Stakeholders in workplaces have until 21 October 2020 to submit comments on the Draft Code of Good Practice on the Prevention and Elimination of Violence and Harassment in the Workplace.
The Code provides a framework on the interpretation and implementation of the Employment Equity Act pertaining to violence and harassment, including gender-based violence (GBV) in the world of work.
It also provides guidelines to employers, employees, employer organisations and unions on how to deal with violence and harassment in the world of work.
The Commission for Employment Equity (CEE) Commissioner, Dr Annelie Gildenhuys, said the code will have an impact on everyone.
"The draft published in August brings clarity to the country in defining what an employer is, the legal framework and principles, and what violence and harassment are. It also offers guidelines on strategies to deal with violence and harassment," Gildenhuys explained.
The Department of Employment and Labour said South Africa has not yet ratified the International Labour Organisation's Convention 190.
Convention 190 recognises the right of everyone to a world of work free from violence and harassment, including gender-based violence and harassment.
In January 2020, Uruguay was the first country in the world to ratify Convention 190, which recognises that violence and harassment at work can constitute a human rights violation.
The new Convention and Recommendation were adopted at the International Labour Conference in June 2019.
"South Africa agrees with the convention. There are now new forms of bullying through online channels. Violence and harassment is not only physical -- it also includes psychological and emotional abuse," Gildenhuys said.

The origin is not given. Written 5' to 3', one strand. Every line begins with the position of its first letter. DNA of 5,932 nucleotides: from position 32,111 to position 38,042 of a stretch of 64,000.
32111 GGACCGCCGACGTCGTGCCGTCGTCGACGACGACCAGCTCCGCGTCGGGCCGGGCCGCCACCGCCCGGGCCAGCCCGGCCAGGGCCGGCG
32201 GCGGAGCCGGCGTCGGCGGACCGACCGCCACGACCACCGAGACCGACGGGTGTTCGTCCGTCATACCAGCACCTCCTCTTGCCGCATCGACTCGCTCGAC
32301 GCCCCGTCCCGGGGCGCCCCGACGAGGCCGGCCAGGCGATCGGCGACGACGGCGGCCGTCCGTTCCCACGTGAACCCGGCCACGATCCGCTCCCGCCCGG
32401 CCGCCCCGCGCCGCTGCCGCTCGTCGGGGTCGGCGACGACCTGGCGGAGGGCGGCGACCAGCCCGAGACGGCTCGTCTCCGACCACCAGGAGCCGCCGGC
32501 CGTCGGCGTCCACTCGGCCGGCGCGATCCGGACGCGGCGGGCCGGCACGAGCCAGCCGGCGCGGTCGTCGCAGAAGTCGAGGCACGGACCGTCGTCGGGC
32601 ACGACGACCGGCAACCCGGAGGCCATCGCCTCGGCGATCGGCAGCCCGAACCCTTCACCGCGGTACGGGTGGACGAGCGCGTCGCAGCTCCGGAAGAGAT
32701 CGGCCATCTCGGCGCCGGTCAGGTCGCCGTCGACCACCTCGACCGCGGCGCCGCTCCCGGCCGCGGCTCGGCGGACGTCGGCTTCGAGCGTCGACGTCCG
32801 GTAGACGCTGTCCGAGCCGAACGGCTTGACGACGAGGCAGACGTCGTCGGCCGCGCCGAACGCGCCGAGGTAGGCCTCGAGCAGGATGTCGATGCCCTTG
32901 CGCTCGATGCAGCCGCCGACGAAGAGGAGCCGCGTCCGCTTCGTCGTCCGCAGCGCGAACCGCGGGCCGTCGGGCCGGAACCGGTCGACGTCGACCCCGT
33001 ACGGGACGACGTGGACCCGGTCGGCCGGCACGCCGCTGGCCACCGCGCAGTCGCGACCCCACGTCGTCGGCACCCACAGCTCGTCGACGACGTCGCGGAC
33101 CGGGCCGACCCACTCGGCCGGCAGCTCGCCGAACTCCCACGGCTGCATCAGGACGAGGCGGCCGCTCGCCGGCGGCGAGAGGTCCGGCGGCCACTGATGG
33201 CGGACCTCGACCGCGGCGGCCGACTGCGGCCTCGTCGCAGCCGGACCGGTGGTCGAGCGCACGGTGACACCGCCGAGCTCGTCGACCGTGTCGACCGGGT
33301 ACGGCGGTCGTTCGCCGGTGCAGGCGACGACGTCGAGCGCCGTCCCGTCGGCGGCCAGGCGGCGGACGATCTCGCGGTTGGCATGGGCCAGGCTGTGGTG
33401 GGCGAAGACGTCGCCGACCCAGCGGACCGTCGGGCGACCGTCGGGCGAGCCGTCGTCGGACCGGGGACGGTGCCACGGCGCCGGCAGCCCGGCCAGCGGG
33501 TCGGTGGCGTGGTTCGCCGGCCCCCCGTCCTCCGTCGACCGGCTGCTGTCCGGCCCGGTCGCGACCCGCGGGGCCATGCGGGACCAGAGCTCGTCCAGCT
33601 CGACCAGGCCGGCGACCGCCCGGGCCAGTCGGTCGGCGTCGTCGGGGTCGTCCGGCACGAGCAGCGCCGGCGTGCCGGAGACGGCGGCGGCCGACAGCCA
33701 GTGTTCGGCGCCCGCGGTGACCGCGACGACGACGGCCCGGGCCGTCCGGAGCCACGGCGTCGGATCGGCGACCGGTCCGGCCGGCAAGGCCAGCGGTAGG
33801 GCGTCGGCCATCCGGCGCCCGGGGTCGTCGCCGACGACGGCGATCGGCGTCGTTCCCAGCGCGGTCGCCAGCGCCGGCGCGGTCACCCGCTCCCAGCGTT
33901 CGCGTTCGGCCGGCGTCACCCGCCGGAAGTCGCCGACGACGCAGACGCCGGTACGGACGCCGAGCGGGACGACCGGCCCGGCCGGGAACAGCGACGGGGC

The new Code will also apply to the informal sector.
The Labour Relations Act and Occupational Health and Safety Act, respectively, describe violence as a form of misconduct, and violence and harassment as a health and safety occupational.
Employment Equity workshops
The Department of Employment and Labour is currently conducting the 2020 Employment Equity (EE) roadshows in the form of workshops throughout the country.
The workshops started last week Monday in the Northern Cape, and on Wednesday in Mpumalanga. The virtual EE workshops will end in Gauteng on 20 October 2020.
This year's workshops have been streamlined for each province to have a single session.
The objective of the workshops is to:
Publicise the status of employment equity in each province, as reflected in the 20th Commission for Employment Equity (CEE) Annual Report;
Solicit public comments on the published Draft Code of Good Practice on the Prevention and Elimination of Violence and Harassment in the World of Work; and
Advocate for online EE reporting.
The workshops also aim to create awareness on compliance with the Employment Equity Act, share the most current information and help prepare employers to submit accurate EE reports.
The target audience for the virtual workshops includes, but is not limited to, employers and their employer organisations; human resources executives and practitioners; EE Forum members; assigned senior managers/transformation managers; academics; employees and trade unions; labour relations practitioners, and civil society organisations, among others.
The remaining virtual workshops will be held from 10am to 12pm on 12 October in Limpopo, 13 October in the Free State, 15 October in KwaZulu-Natal, 16 October in the Eastern Cape, 19 October in the Western Cape and 20 October in Gauteng.
In order to participate in the EE virtual workshops, confirm attendance via email to email@example.com (link sends e-mail); firstname.lastname@example.org (link sends e-mail).
The Microsoft Teams Link will be sent through upon confirmation of attendance a day before the actual workshop.
Meanwhile, the deadline for 2020 EE reporting for manual and online submissions opened on 1 September 2020. Manual submissions closed on 1 October 2020 and online submissions will close on 15 January 2021.